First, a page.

The recent announcement of staggering death tolls of murders perpetrated by the Philippine National Police signals that Duterte’s war on drugs is far from over.
MANILA, PHILIPPINES – NOVEMBER 30: Riot police hold formation as protesters hold a demonstration against President Rodrigo Duterte in Manila, Philippines, November 30, 2017. Thousands of President Duterte’s critics staged protests to condemn his plan of setting up a “revolutionary government”, fearing it may lead to a dictatorship. The protests come after President Duterte ordered government troops to eliminate communist rebels and left-wing groups, labelling them as terrorists.
PHOTOGRAPH BY Ezra Acayan / Barcroft Images (Photo credit should read Ezra Acayan / Barcroft Media / Barcroft Media via Getty Images)
Last Friday, the Philippine National Police announced the most recent death toll in the country’s deadly and widely criticized drug war targeting individuals suspected of using and selling drugs.
Over the past two months, the police have been engaging in an operation they call “Double Barrel Reloaded,” in which they’ve raided 3,253 drug suspects, arrested an undisclosed number of “high-value targets,” and killed 46 people, according to Police Chief Superintendent John Bulalacao. This recent announcement goes back on President Rodrigo Duterte’s recent promise to make the drug war less lethal.
This promise was made to pacify the growing public unrest and opposition to the drug war, which came to a head following the highly publicized murder of a 17-year-old boy last year at the hands of the Philippine National Police. This prompted the Philippine Justice Department to file murder charges, and more recently, an order of arrest for the three police officers responsible for the homicide. Last year, this high-profile case prompted President Duterte to replace the Philippine National Police with the Philippine Drug Enforcement Agency as the agency leading the country’s drug war. However, in December, President Duterte put the police back in charge of the drug war.
Human Rights Watch found that these homicides are often committed unnecessarily, in cold blood, but are later obfuscated by the police, who commonly claim self-defense, and plant guns and drugs on the crime-scene to justify their actions. While the police say that roughly 4,000 suspected drug users and distributors have been killed since Duterte’s inauguration in 2016, Human Rights Watch claims that the death toll actually exceeds 12,000 people.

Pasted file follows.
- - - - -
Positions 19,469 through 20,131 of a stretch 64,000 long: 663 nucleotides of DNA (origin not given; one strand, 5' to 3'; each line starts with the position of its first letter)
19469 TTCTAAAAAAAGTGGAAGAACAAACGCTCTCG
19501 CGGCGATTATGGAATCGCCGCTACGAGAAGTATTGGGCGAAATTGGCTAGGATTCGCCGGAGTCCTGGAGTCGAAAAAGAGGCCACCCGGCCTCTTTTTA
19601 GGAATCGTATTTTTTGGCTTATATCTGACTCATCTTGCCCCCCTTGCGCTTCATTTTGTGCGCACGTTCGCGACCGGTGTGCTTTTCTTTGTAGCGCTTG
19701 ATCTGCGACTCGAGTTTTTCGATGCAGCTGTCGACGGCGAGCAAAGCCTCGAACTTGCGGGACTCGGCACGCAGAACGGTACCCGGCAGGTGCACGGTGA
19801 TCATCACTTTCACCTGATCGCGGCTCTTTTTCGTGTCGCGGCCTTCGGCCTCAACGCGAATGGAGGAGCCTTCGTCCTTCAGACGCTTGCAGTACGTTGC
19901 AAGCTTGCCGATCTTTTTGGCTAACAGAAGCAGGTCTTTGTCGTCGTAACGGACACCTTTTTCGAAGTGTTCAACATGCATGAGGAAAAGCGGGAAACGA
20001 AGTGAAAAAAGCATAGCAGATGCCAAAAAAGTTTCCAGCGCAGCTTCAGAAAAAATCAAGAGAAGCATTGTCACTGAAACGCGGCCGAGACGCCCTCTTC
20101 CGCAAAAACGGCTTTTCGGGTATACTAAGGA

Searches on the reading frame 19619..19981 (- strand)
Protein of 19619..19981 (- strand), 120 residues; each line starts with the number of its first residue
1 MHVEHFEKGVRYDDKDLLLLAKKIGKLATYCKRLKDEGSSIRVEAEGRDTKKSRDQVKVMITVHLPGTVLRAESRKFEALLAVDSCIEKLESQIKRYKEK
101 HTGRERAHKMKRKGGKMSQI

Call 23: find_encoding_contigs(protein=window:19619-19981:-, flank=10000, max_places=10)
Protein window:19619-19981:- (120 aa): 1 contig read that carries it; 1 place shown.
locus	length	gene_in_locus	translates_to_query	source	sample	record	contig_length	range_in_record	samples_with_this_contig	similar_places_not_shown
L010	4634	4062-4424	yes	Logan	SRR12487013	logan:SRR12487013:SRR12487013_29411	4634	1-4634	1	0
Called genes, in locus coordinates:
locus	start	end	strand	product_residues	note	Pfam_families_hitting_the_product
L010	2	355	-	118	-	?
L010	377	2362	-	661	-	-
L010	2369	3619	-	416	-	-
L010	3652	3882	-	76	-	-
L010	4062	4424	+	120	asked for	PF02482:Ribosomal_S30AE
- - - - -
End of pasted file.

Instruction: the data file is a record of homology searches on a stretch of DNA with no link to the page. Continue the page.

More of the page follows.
The Philippine government rejects Human Rights Watch’s claims and has requested a public apology from the organization. Phelim Kine, Human Rights Watch’s deputy director for Asia, claims that the Philippine National Police’s death count doesn’t hold up against that of non-profit organizations and independent observers.
Many of these homicides are committed under cover of darkness, allegedly by vigilante groups that leave cardboard signs at the crime-scenes accusing the victims of drug use or distribution. In late 2016, Pulitzer Prize Winning photographer Daniel Berekulak documented 57 murders in 35 days, revealing the brutality and heartbreak of the country’s war on drugs. In a New York Times article featuring these photographs, Berekulak, who has spent his career documenting wars, crises and conflict zones, claimed that what he witnessed in the Philippines “felt like a new level of ruthlessness…”
Last year, President Duterte encouraged this brutality by telling a group of unemployed Filipino workers “If you lose your job, I’ll give you one. Kill all the drug addicts.” This statement is similar to one Duterte made to a crowd of roughly 500 people, right after being sworn in as president, in which he encouraged citizens to kill drug addicts themselves as “getting their parents to do it would be too painful.”